Deadline for Nov. referendum is Aug. 15

  • Tuesday, July 31, 2012

Alston Middle School, one of the older facilities in the district, has almost completely outgrown its campus. Under the proposed plan, the school would get a classroom addition, which should help alleviate the need for the students to have to cross a busy driveway and congested campus area to use portable units and outbuildings on that side of the campus.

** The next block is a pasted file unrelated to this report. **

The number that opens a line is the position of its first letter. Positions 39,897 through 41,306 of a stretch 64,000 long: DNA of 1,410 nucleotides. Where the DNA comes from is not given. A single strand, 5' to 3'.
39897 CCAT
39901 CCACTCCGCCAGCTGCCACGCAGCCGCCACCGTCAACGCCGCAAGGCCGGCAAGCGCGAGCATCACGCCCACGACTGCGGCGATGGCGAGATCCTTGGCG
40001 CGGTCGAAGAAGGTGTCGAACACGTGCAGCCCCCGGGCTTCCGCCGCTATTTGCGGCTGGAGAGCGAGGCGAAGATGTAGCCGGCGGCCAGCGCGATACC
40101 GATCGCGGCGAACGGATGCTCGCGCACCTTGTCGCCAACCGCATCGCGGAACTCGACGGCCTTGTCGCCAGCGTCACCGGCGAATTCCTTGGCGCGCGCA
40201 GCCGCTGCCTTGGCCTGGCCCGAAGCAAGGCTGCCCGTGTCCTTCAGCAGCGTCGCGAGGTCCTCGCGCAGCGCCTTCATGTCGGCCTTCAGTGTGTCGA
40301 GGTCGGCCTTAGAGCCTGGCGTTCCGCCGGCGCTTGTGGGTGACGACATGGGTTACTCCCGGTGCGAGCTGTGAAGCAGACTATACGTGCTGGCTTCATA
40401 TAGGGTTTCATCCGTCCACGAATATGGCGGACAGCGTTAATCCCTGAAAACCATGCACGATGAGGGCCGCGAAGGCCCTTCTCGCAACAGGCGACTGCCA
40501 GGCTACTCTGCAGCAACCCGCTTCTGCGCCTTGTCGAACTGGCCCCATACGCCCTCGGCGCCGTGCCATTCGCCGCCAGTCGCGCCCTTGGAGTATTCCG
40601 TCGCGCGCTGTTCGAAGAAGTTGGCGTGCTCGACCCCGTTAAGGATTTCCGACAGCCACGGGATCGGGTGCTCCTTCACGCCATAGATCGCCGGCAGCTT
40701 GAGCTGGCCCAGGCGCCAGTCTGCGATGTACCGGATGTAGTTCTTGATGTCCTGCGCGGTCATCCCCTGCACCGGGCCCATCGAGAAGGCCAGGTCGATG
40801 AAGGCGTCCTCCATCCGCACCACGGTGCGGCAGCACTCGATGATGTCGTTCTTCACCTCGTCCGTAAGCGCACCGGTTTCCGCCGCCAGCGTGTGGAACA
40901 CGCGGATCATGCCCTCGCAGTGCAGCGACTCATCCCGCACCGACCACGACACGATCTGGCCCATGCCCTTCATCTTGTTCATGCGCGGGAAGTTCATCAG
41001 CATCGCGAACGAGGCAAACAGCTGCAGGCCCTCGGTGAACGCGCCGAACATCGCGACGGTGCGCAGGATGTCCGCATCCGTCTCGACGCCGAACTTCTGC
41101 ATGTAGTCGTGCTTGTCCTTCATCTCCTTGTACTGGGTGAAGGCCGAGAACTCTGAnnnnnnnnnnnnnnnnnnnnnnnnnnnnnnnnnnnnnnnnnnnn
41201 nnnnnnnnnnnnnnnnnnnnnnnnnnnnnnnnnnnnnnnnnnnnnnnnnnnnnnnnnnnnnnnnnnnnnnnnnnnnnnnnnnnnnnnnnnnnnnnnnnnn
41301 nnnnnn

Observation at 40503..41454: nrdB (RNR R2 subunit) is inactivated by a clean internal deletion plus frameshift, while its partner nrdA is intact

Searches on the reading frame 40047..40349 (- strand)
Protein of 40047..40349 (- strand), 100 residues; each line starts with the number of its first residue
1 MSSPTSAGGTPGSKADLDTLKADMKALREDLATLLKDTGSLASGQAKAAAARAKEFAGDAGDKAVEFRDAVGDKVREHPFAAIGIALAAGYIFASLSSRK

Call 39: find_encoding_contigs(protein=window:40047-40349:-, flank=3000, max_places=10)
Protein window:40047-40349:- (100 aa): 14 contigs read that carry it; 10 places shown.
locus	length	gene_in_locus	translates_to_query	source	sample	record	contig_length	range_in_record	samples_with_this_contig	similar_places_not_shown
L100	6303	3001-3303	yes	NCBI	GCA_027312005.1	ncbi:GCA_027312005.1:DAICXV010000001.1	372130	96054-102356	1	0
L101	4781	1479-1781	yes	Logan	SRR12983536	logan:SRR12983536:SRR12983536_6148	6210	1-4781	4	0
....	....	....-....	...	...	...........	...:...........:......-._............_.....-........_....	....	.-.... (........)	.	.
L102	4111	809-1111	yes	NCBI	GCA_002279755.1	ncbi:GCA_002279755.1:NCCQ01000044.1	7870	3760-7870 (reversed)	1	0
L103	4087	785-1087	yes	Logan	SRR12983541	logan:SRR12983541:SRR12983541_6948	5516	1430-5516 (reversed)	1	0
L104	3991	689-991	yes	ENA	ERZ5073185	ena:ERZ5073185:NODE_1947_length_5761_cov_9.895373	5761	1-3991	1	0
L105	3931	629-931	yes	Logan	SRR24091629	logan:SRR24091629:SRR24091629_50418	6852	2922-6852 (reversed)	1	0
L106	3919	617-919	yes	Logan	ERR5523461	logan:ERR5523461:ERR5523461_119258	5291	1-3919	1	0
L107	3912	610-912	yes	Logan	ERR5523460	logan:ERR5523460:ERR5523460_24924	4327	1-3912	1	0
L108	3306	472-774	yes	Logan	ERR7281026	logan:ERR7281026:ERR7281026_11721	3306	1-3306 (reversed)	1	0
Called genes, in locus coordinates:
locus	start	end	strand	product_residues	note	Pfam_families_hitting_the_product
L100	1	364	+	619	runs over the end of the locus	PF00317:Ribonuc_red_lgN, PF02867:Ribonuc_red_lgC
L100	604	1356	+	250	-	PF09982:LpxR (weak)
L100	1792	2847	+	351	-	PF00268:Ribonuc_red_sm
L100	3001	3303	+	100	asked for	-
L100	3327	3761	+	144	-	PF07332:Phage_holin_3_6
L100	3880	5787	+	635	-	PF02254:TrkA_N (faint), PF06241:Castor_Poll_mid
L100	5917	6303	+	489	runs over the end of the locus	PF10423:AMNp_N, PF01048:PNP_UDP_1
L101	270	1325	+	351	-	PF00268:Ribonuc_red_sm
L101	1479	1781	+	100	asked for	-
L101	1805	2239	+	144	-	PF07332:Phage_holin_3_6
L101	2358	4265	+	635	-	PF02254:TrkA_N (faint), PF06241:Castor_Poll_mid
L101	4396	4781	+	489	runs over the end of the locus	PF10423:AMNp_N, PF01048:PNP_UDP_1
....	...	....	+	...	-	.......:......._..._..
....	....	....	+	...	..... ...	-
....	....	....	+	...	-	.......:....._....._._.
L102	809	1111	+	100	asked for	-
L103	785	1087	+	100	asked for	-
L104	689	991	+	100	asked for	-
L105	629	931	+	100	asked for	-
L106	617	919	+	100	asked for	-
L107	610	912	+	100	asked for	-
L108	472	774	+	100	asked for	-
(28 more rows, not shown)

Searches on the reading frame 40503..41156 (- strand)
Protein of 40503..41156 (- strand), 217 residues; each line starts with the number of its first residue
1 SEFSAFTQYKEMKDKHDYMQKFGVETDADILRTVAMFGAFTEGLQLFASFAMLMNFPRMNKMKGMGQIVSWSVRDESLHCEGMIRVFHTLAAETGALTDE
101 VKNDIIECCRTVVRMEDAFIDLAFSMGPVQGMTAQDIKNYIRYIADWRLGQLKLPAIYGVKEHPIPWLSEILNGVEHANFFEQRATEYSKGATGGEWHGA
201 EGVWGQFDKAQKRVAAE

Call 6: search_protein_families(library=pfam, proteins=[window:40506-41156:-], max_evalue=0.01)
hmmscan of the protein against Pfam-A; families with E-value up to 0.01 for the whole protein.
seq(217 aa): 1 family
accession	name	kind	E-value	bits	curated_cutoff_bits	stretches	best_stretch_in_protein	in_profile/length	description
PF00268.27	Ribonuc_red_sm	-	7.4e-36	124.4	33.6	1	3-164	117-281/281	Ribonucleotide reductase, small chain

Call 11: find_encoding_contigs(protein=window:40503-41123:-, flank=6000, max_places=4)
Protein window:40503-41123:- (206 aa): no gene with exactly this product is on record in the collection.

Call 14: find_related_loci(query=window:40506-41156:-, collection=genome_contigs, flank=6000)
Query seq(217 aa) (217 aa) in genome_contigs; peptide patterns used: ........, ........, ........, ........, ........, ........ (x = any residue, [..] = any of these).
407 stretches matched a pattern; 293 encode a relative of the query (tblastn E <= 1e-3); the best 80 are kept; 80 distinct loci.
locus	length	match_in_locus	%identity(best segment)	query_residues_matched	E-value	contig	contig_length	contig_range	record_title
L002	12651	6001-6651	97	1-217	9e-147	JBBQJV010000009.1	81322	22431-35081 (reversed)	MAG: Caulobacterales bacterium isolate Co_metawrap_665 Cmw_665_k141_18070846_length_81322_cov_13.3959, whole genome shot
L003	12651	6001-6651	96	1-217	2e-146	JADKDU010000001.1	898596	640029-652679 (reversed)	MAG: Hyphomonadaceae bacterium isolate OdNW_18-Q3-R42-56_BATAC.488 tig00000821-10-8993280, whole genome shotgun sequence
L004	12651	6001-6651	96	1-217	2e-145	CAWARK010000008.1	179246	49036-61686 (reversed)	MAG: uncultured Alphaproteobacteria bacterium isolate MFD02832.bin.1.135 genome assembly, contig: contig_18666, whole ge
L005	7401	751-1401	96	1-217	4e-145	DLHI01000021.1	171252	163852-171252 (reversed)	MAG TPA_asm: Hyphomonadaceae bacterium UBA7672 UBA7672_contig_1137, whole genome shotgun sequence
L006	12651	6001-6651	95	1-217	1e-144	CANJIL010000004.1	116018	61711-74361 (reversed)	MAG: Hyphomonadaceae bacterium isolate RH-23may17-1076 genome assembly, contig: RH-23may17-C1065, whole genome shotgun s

The question of whether the Dorchester School District 2 should ask the voters to approve a $177 million bond referendum – possibly even more -- in November is fast coming down to the wire. In fact, the Dorchester School District 2 Board of Trustees must make that decision and have everything filed with the election commission by August 15, if they want the question on the ballot during the November presidential elections. Ideally, the district would prefer to have the bond referendum question placed on the November ballot, Chairman Frances Townsend said. Not only is voter turnout much higher, but including it in November saves the time and expense of having to hold a separate election process later. The Dorchester School District 2 Board of Trustees has been working for more than a year to identify and prioritize facility needs. After much discussion including many public forum sessions as well as workshops with architects, engineers, and district staff, the board has prioritized a number of facilities projects that it deems vital to the district. “This is not a wish list, this is a must have list,” Superintendent Joe Pye said. “We’ve done just about all we can do with what we have. We have been very responsible, very frugal, very innovative – to the point where we literally cannot do anything more.” More specifically, 178 classes are taught in portable units outside of main buildings; other areas are being utilized as makeshift classroom space as well, including cafeterias, common areas, converted storage areas, and even hallways, he said. Some campuses are simply built out – there is no more room for additions or more portable units on the property, nor is their currently funding available for either additions or portable units. The district has acted diligently and frugally with its available resources, having built six schools and completing numerous smaller facilities projects using sources generated by area growth and low interest stimulus bonds – with minimal to no tax impact, Pye said. “We consistently rank in the top ten in the state academically, yet we are in the bottom ten in the state in revenues received – and thus spent per pupil,” he said. “No one can say we haven’t done the very best with what we have.” Nonetheless, with Dorchester County ranked as one of the fastest growing counties in South Carolina and most of that growth occurring within the boundaries of DD2, the needs are rapidly outstripping the available facilities and resources. Some 19,245 students were enrolled in DD2 schools during the 2005-2006 school year; that number had increased to 23,169 students during the 2011-2012 school year. Because the fastest growing demographic in Dorchester County is families with elementary school age children, the district plans to build three new elementary schools with a capacity of 1,000 students. This will not only help reduce classroom sizes in all the elementary schools but will greatly reduce and even eliminate portable classrooms – which currently cost about $70,000 per unit -- at all the elementary schools. The plan also calls for a new 750-student middle school of the arts. Eagle Nest Elementary and Oakbrook Elementary schools will receive classroom additions. Flowertown Elementary, Newington Elementary, Oakbrook Elementary and Summerville Elementary will see new multi-purpose room additions; Flowertown will also see cafeteria space expansions. Alston Middle School will get a new related arts wing, which should eliminate the need for students to have to cross a congested, busy driveway behind the school to get to outbuildings and portable classrooms currently in use. At the high school level, Ashley Ridge High will receive a Career and Technology Education(CATE) addition and new classroom wing, as will Fort Dorchester High School; Fort Dorchester will also receive a multi-purpose room. Summerville will see a new CATE addition as well as numerous – and needed – renovations to the buildings. Most of the schools throughout the district will receive new roofing, HVAC, and other such capital needs. Under the current plan, the school district needs a little over $177 million to meet these project needs. However, at least three additional major projects, proposed in partnership with other entities, including Dorchester County, Town of Summerville, and Summerville YMCA, could make it to the ballot as additions to the original $177 million referendum question. These include a $7 million Community Aquatic Center; a $5 million, 1,200-seat auditorium at the middle school of the arts to be used for both school and community functions; and a $10.5 million expanded school media center that would also serve as a community library. The additional projects, if approved by the voters, would bring the bond referendum amount to a little over $199 million, which would break down to a cost of about $88 per year extra in taxes on a $100,000 home, according to DD2 Chief Financial Officer Allyson Duke. Currently, the board is trying to determine whether these additional projects should appear as additions to the referendum question or possibly as separate questions unattached to the initial $177 million, and if so, how best to approach adding them to the ballot. The board’s next regular meeting is scheduled for Aug. 13; the referendum question and board resolution must be submitted to the state election commission by Aug. 15 to appear on the November ballot.

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